It's been the longest year of Gay's career, which dates back to the late 1990s, when he was a three-time Kentucky state champion. It meanders through a community college in Kansas, which he attended before heading to the University of Arkansas and winning the 2004 NCAA 100-meter championships. Now, he has a deep professional resume as the second-fastest 100-meter runner (and fifth-fastest 200-meter runner) in history.
However, there is no Olympic medal among his many decorations, and at the age of 30, there's precious little opportunity remaining. He looks around the hotel lobby in Birmingham and catalogs his place on the timeline. "A lot of new faces," he says. "A lot of guys younger than me.'" He will run the 100 meters in London against a stellar field that is almost certain to include the four fastest men in history (Bolt, Gay, Asafa Powell and Blake) and five of the eight fastest (with American Justin Gatlin at No. 8).
Yet it is remarkable that he is here at all. The recovery from his hip surgery was laborious; Gay finished second at he U.S. Trials after just six weeks of serious training. "When I got here [to Birmingham], I looked around and I was really happy to be here with the team," said Gay. "But I was thinking: people have no idea what I've been through."
It's true that every world-class sprinter subjects his body to enormous stress with every race and every practice. But even within that small subset, Gay is exceptionally powerful. Ralph Mann, a former world class hurdler who is now USATF's chief sprint and hurdle biomechanist, recalls that roughly six years ago, the organization did a broad physiological and biomechanical study of top-level athletes.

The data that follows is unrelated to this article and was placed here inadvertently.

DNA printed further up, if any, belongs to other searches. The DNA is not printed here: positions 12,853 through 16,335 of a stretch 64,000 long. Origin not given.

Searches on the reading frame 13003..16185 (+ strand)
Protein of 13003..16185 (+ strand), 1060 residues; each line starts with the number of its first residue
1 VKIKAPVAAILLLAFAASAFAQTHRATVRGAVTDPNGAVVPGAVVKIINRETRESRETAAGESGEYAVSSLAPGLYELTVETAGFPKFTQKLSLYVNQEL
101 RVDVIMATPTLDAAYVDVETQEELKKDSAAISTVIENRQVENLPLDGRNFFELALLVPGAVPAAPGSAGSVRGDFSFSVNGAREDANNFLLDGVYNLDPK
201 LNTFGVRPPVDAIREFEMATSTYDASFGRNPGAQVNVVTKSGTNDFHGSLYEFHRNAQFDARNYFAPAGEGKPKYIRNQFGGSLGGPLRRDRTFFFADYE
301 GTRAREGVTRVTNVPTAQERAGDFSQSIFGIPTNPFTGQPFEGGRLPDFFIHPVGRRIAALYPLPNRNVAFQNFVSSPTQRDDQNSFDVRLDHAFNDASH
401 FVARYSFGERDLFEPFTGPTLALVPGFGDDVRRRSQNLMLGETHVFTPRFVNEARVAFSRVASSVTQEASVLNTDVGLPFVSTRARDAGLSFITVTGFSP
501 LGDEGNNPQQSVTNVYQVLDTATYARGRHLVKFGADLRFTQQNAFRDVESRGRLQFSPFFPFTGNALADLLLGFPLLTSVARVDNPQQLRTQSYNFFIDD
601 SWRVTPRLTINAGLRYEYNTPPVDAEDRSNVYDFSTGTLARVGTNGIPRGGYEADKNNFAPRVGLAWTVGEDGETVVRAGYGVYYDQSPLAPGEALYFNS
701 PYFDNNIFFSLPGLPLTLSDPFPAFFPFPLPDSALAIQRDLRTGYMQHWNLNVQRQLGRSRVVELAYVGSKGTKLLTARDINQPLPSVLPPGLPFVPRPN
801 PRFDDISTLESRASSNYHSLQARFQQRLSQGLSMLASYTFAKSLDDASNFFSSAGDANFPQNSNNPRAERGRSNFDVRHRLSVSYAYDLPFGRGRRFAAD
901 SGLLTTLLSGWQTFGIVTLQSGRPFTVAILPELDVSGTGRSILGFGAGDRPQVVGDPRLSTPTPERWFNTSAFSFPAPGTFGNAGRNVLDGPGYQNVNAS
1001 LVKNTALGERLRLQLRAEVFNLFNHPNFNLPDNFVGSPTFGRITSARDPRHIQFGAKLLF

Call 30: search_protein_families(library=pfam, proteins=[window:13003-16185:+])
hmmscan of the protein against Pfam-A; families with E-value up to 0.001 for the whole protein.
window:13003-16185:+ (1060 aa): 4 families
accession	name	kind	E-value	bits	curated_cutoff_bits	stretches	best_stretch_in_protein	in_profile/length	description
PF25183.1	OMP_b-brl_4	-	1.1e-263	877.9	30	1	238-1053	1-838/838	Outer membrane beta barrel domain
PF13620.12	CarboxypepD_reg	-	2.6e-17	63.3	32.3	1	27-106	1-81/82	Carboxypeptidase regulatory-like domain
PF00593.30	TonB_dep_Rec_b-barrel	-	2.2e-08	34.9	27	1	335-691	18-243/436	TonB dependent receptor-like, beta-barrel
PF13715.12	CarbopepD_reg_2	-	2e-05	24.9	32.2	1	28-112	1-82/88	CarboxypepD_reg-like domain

"They were all exceptional athletes," says Mann, who was in Birmingham doing video analysis with U.S. athletes. "But Tyson was right there in the top five among all the athletes."
As late as April this year, Gay was barely sprinting. In June, just before the U.S. Trials in Eugene, he said that he awoke most mornings with pain in his surgically repaired hip, and he came to the Trials with less than two months of heavy training, when a normal sprint season would begin with weight work as far as October of the previous autumn. This continued a pattern that has persisted for several years, as Gay tries to hold his body together. "We're using duct tape and spit [on Gay]," said Mann in early July. "We wind him up and hold our breath and hope he doesn't break."